Are the masters of the universe willing to talk about how the United States raped and tortured Japanese men and women? If not, why are they still placing a draconian law on Japan? Since South Korea is essentially a creation of the United States, no Korean government official has ever gotten the moral courage to address these issues at all. What’s your take on these things, Goodrich? Lay out some historical background for us.
Thomas Goodrich: From the moment US troops landed on the Japanese home islands, the rapes began. Just as with Okinawa and Saipan, no one in authority, from MacArthur down, seemed troubled in the least as their sex-crazed men immediately sought out the “spoils of war.”
Even before the arrival of Gen. MacArthur and the formal surrender, some of the first US troops to occupy Japan began the “horizontal” conquest of the women they found. In Yokosuka, US Marines on an “inspection tour” entered one home and at gun point spent their time raping a 36-year-old mother and her teenage daughter. In another home in the same town, two marines chased a terrified housemaid upstairs and cornering the woman in a small room both raped her in turn.
In another community, small gangs of marines spread out. One group of three offered a young housewife a ten yen bank note for sex and when she flatly refused they dragged her into another room and raped her anyway. In the same town, four American soldiers burst into a home and rather than sexually assault the wife and mother, the male homeowner was himself raped.
In the larger cities there were few preliminaries. American soldiers simply burst into homes and raped whoever they chose. In a ten-day period in the Tokyo and Yokohama area alone there were over a thousand reported rapes. And because of the well-known modesty and chastity of most Japanese women, and because of the shame associated with such vile attacks, generally for every reported rape there were at least ten unreported rapes.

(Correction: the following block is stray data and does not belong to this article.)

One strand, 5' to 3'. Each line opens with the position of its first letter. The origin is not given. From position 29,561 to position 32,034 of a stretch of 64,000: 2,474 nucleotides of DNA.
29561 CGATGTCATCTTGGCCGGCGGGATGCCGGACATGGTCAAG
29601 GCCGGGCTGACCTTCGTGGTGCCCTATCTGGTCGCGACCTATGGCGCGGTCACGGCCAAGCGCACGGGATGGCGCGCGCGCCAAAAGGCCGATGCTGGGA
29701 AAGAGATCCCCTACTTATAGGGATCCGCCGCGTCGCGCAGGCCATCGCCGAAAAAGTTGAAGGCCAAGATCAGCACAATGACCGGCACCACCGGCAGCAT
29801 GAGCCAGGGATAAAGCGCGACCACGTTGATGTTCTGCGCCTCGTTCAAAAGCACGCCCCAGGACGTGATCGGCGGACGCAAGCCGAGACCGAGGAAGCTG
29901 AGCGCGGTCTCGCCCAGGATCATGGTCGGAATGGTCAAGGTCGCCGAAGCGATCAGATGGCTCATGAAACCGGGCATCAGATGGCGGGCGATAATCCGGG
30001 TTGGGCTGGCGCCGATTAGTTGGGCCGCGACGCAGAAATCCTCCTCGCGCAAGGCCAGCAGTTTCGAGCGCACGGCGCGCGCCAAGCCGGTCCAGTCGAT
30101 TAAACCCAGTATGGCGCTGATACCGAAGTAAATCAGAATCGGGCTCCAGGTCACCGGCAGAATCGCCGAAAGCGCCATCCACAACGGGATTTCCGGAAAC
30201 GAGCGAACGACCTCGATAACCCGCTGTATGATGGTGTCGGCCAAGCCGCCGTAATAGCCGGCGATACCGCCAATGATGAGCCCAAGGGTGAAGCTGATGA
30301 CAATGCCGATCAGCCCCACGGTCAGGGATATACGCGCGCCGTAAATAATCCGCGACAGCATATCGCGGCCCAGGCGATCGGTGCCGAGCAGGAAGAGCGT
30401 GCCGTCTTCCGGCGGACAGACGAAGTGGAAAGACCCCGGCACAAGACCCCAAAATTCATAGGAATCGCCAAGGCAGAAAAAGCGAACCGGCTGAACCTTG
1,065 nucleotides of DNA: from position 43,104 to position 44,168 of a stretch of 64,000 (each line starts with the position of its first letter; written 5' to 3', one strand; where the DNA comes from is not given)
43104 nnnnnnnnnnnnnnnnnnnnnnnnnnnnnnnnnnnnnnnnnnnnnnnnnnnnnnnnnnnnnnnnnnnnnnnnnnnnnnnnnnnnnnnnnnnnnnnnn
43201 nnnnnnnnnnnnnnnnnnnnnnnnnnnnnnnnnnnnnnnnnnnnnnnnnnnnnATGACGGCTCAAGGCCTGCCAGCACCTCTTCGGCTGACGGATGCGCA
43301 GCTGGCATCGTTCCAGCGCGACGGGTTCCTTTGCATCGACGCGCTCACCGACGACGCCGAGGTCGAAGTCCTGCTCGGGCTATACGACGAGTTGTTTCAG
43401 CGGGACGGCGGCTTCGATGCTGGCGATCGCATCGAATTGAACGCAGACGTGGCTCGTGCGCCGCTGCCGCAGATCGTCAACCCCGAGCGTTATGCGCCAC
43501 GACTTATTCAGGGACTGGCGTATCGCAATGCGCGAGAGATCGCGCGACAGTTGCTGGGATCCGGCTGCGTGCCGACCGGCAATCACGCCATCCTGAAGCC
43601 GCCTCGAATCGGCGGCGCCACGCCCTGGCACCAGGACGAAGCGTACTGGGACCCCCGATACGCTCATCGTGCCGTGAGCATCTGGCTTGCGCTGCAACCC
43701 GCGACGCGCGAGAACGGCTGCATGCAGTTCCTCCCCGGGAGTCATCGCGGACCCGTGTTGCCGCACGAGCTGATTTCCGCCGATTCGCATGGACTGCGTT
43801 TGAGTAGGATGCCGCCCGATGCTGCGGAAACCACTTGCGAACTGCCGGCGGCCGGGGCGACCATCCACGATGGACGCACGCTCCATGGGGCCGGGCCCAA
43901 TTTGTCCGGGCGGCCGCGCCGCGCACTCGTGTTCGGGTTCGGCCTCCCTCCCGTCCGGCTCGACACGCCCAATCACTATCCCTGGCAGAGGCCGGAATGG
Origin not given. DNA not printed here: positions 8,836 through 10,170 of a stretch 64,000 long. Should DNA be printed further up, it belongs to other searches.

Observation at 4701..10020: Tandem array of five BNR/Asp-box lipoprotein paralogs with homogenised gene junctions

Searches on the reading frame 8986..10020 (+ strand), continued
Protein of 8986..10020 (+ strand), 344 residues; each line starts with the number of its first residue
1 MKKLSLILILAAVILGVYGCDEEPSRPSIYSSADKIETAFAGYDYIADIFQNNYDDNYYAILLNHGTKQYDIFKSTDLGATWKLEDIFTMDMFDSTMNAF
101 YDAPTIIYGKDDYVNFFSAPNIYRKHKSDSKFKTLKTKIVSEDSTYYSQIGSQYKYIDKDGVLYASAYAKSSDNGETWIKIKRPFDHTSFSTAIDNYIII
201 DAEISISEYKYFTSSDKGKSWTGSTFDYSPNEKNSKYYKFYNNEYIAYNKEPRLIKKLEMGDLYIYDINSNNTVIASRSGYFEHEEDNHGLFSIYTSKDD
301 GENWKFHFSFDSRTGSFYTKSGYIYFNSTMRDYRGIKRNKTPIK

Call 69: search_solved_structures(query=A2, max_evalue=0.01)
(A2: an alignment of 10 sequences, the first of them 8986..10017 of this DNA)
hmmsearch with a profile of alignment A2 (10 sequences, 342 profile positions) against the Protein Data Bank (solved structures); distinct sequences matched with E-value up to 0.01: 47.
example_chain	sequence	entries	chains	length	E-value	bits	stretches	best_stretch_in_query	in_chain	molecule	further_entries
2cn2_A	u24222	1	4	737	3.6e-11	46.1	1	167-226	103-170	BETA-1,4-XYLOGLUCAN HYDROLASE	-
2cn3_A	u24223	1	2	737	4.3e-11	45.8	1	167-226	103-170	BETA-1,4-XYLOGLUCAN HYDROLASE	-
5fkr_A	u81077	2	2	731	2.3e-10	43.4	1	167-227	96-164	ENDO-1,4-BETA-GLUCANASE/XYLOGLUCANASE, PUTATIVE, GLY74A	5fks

Many Japanese women and girls were so worried about attacks that they cut their hair short and tried to pass themselves off as men. Some females reportedly carried cyanide tablets, ready to commit suicide before enduring rape.
“When US paratroopers landed in Sapporo, an orgy of looting and drunken brawling ensued. Gang rapes and other sex atrocities were not infrequent,” wrote a Japanese historian, adding that some of the rape victims committed suicide.
Ever since Saipan the Japanese had, of course, heard that the Americans were an “army of rapists.” Virtually all, however, were startled and horrified to see that army in person. To many proper Japanese, the insatiable sex-drive of the conquerors, their lust, was “animalistic.”
It was not only the violent raping and sodomizing of Japanese women, and sometimes men, it was also the nonstop sexual innuendo, the lascivious looks, the “wolf” whistles, the attempts to engage a woman in sex, in the open, in public. After learning “hello” and “goodbye” the next words many Japanese street children and orphans learned was “You like to meet my sister?”
So concerned were Japanese leaders about the American reputation for rape—in Europe, on Saipan, at Okinawa—that even before the final surrender they had gone to work. Drawing upon the tens of thousands of destitute and starving females in Japan, authorities established a system of national bordellos to service the occupiers.
It was hoped that if the soldiers could engage in controlled sex, there would be no need for violent rape. These “comfort stations” were situated in areas close to American housing. Some idea of the problems facing all Japanese women came just days before the bordellos opened for business when hundreds of impatient US soldiers broke into two of the buildings and raped every women in them multiple times.
Although such stop-gap measures as the comfort stations did prevent wholesale rape on a German scale, this was small consolation to the women and children who had to endure the sanctioned sex attacks. Earning anywhere from eight cents to a dollar a day, a girl working in the “rape stations,” as they more commonly were called, might be brutally raped and sodomized from 15 to 60 times a days.